The bleak milestone underscored government missteps in containing a pandemic that has overwhelmed hospitals, with basic supplies running low and medical professionals falling ill at alarming rates.

Just a few months ago, Mexico’s president, Andrés Manuel López Obrador, was gathering crowds of supporters, kissing babies and urging people to hug each other because “nothing’s going to happen.”

The country was slow to impose social-distancing measures and temporarily close businesses, and the government has repeatedly changed its projection of when the virus might peak. It now says infections will continue at least through the fall.

Despite this, many parts of the country have moved forward with plans to reopen businesses, including factories, restaurants and hotels.

Hugo López-Gatell, the health official who has become the public face of the country’s response to the pandemic, said last week that “the epidemic is decelerating.” He said that new cases have been growing at a slower rate and that the return to public life across the country has not resulted in an uptick in outbreaks.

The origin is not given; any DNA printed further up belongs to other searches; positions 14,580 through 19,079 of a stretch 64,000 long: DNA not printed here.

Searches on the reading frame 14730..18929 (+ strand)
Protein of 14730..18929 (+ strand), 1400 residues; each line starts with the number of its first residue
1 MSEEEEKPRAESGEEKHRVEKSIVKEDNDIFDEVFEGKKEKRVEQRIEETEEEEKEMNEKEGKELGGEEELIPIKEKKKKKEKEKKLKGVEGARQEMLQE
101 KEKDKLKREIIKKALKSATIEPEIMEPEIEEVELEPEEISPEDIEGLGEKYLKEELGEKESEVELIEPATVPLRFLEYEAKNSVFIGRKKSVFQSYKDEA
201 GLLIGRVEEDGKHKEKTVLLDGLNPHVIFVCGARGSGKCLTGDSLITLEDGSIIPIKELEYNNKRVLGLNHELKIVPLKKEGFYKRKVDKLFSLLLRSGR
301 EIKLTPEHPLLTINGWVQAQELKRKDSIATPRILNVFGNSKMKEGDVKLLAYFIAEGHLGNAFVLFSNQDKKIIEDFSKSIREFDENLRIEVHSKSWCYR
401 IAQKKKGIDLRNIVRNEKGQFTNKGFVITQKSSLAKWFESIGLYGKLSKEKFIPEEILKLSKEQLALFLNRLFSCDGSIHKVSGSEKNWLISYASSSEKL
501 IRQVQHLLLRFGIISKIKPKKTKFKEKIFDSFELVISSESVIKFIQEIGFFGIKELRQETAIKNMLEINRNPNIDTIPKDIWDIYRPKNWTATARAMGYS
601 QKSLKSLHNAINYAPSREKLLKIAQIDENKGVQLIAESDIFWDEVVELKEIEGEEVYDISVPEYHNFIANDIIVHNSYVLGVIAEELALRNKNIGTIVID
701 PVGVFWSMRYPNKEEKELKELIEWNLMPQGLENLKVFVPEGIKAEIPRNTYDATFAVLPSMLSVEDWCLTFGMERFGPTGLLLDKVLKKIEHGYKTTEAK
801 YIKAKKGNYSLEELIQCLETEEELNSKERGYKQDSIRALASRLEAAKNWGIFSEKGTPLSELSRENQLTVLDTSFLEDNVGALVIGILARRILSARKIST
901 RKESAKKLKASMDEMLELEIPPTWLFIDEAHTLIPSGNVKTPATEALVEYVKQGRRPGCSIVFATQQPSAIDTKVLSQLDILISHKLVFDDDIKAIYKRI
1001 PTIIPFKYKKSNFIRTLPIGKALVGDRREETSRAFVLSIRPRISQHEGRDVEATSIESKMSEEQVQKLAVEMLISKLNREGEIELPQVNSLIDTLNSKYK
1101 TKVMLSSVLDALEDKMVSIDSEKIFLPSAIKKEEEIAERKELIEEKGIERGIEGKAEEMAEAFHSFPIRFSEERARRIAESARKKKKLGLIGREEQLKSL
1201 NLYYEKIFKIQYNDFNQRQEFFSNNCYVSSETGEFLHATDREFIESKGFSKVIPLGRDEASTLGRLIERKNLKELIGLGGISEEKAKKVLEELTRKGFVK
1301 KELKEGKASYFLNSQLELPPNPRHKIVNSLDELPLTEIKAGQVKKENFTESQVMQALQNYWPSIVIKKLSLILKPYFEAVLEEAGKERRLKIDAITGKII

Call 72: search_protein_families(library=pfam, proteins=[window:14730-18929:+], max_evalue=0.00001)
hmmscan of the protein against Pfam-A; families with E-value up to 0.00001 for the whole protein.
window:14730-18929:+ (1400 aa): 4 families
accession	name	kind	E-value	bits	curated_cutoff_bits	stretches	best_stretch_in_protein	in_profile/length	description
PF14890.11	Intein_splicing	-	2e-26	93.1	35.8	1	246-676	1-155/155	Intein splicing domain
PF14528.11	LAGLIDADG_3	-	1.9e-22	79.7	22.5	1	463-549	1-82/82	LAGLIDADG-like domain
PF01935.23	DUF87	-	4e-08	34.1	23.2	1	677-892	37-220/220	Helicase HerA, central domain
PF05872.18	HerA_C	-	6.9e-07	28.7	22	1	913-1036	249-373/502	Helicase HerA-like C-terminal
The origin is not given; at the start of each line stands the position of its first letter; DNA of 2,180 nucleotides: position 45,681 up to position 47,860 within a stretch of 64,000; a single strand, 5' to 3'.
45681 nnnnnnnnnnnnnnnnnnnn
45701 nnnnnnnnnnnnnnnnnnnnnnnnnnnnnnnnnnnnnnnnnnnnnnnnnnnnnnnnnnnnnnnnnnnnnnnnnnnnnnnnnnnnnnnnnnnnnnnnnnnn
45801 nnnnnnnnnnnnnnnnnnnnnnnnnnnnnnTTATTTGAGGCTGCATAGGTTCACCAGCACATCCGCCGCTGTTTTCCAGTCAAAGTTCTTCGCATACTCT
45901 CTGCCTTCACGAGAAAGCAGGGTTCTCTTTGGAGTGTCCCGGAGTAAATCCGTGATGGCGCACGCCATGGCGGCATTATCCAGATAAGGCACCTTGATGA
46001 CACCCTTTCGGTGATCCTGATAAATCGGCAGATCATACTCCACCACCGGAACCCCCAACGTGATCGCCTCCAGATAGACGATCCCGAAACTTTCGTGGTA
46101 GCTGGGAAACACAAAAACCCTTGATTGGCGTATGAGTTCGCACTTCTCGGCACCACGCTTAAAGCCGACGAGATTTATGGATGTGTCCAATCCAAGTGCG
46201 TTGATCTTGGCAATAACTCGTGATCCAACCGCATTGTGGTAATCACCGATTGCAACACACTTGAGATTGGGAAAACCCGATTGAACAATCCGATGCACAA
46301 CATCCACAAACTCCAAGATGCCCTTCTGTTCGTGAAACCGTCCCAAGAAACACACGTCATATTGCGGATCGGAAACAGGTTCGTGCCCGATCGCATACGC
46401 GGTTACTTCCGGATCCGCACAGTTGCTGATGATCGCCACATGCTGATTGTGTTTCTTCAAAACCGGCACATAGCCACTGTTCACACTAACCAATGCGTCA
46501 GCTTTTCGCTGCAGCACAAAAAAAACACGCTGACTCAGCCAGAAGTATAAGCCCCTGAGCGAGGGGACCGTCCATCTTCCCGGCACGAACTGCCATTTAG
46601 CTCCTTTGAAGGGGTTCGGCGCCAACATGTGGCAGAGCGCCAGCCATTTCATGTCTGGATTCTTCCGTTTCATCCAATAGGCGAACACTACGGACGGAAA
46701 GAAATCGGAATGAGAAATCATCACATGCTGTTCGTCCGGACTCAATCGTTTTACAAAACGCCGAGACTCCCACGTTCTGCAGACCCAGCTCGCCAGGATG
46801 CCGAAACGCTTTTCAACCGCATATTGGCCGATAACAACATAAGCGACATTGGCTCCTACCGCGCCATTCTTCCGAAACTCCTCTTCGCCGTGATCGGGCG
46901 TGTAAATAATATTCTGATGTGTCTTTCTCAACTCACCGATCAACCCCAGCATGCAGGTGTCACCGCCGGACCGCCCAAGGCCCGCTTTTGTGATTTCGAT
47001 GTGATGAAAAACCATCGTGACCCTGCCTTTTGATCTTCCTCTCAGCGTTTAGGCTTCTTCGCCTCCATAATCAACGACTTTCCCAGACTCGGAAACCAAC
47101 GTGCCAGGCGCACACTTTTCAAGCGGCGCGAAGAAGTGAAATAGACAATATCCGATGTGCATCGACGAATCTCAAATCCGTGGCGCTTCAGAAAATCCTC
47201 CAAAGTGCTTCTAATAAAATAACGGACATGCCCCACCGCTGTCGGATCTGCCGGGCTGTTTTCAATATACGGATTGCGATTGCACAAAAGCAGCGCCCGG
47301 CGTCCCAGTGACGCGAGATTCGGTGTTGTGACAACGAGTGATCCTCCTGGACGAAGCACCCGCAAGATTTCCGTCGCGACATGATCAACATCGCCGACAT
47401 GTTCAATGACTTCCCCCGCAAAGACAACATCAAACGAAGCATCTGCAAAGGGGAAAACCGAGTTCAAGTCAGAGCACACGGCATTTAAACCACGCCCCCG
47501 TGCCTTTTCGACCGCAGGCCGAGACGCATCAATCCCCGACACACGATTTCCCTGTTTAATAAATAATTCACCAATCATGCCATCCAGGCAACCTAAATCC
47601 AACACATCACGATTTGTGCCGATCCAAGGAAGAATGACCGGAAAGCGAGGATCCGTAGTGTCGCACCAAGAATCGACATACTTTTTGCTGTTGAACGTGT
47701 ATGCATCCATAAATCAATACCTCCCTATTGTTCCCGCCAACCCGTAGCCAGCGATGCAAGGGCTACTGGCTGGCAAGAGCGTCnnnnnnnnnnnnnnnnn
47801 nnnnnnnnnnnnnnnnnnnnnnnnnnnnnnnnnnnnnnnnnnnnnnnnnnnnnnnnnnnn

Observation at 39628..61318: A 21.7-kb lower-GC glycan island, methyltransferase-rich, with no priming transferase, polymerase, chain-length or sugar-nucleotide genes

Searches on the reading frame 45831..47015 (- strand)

U.S. Roundup

U.S. governors are getting tested for a virus that is testing them.

Governors have always been judged on their disaster responses, but the virus wreaking havoc across the U.S. does not recede like floodwaters and cannot be tamed by calling in the National Guard.

Now, the states’ chief executives are being tested for the very virus that keeps testing them — politically, personally, logistically.

Tate Reeves, a Republican who became governor of Mississippi six months ago, was tested for the virus, along with his wife and three daughters. The tests came back negative. But many of his colleagues at the Mississippi State Capitol were not as lucky — the virus has infected 26 lawmakers, including the lieutenant governor and the House speaker. Cases have surged across the state and intensive care units at many of the state’s largest hospitals are near capacity.

“I have taken to replacing sleeping with praying,” Mr. Reeves, an accountant before he got into politics, told reporters.